According to Alison Deleget, MSATC, a certified athletic trainer at the Harkness Center for Dance Injuries at the NYU Hospital for Joint Diseases, you don’t need to worry as long as you’re not experiencing pain. “However, if it does cause pain, have a doctor look at it to find out what’s causing those pops,” she says.

Even if your popping joints don’t hurt, try not to voluntarily reproduce the noises. “Forcing the joint to go in a range of motion it doesn’t want to go in causes a little bit of trauma,” says Deleget. “If you make the joints pop, you’re producing more wear and tear. You can end up with an irritation or inflammation of the tissue, which can lead to injury.”

I’m currently apprenticing with a good company, and my contract is up in a few months. But I’ve only gotten to perform a handful of times in the corps. I feel I haven’t been able to prove my talent yet. What can I do to increase my chances of getting hired?
—Sarah


You need to demonstrate that you are a vital, committed asset to the company. If you’re not getting opportunities onstage, then use your time in the studio to show that you deserve that promotion. One way to impress a director is through expert understudying. Practice full-out in the back (but do not get in the way of the dancers you’re understudying), and make sure you know several parts. If you can, go to rehearsals you’re not called for, just to sit and watch. Injuries happen, roles get shifted around, and before you know it you might be on! Jumping in seamlessly shows that you’re reliable, smart and great under pressure.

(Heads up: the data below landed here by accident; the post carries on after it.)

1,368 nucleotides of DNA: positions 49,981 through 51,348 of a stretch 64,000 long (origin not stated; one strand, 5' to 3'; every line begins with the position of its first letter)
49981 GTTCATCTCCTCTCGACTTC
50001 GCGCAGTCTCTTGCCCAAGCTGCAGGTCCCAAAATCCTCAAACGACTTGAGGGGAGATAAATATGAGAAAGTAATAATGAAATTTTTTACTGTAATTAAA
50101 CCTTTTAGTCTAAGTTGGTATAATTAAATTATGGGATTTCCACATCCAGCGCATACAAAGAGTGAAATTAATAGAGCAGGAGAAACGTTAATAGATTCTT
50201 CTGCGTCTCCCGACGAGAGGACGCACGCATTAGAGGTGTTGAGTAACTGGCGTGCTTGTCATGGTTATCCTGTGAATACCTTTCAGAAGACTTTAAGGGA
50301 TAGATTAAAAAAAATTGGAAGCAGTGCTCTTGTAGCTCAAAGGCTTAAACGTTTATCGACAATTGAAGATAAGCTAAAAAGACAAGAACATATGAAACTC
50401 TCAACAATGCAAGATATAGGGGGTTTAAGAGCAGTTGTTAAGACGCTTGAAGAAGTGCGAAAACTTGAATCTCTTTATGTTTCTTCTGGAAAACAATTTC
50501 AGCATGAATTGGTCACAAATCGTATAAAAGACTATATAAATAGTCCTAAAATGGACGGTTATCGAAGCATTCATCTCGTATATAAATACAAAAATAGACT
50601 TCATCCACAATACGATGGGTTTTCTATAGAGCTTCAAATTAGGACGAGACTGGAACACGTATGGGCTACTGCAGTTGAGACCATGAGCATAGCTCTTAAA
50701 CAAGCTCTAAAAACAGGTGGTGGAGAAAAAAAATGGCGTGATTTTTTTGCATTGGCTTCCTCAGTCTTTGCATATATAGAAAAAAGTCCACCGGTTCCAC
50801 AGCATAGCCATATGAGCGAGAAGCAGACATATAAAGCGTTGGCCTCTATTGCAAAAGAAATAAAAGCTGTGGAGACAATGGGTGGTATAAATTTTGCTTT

Show your commitment in class, too. Don’t be tempted to leave early, sit down, wear junk or modify combinations you don’t like. Stand where you can be seen—although, again, don’t cut off a principal when you’re going across the floor!
 
Even if you don’t get that promotion, an exemplary work ethic will increase your chances of getting a good recommendation from your director. And don’t get discouraged. You have two great things going for you: You’re young and you already have professional experience.



 

Latest Posts